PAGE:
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BPEA | Fall 2012

Capital Controls: Gates versus Walls

Michael W. Klein
Michael W. Klein William L. Clayton Professor of International Economic Affairs - Tufts University
discussants: Iván Werning and
Ivan Werning
Iván Werning Robert M. Solow Professor of Economics - MIT
Kristin J. Forbes
Kristin J. Forbes Jerome and Dorothy Lemelson Professor of Management, Professor of Global Economics and Management - MIT-Sloan School of Management

Fall 2012


This paper examines the pattern of controls on cross-border
capital inflows and their association with measures of financial vulnerability,
GDP, and exchange rates. A key distinction is made between long-standing
controls that cover a broad range of assets (walls) and episodic controls that
tend to be imposed on a narrower set of assets (gates). The paper presents a new
data set that differentiates between controls on inflows and on outflows as well
as among asset categories for 44 developed and emerging market economies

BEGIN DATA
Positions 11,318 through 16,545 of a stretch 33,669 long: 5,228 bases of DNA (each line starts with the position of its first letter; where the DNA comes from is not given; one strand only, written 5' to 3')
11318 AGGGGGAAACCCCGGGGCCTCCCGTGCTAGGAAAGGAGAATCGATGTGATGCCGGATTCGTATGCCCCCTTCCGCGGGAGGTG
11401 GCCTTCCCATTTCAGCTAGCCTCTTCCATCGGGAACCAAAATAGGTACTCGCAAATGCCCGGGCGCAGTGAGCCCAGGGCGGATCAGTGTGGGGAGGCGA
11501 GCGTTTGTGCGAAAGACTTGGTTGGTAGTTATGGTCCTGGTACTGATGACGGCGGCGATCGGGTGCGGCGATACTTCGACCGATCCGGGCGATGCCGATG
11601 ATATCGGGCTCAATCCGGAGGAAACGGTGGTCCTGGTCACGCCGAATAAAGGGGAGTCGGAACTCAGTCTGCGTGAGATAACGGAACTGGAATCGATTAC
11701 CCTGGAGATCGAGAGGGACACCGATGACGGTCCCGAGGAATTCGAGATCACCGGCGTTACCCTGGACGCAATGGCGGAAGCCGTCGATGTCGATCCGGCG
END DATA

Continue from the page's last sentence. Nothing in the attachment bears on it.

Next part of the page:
over 1995–2010. The imposition of episodic controls is found not to have followed
the prescriptions of theories that suggest first imposing controls on those
inflows most likely to contribute to financial vulnerability. Estimates show significant
differences in the partial correlations of long-standing and episodic controls
with the growth of certain financial variables and with GDP growth, but
these differences seem to arise because countries with long-standing controls
are poorer on average than the other countries in the sample. With a few exceptions,
estimates that control for GDP per capita find little evidence that capital
controls affect the growth of these financial variables, the real exchange rate,
or GDP growth at an annual frequency. These preliminary results raise doubts
about assumptions behind recent calls for a greater use of episodic controls.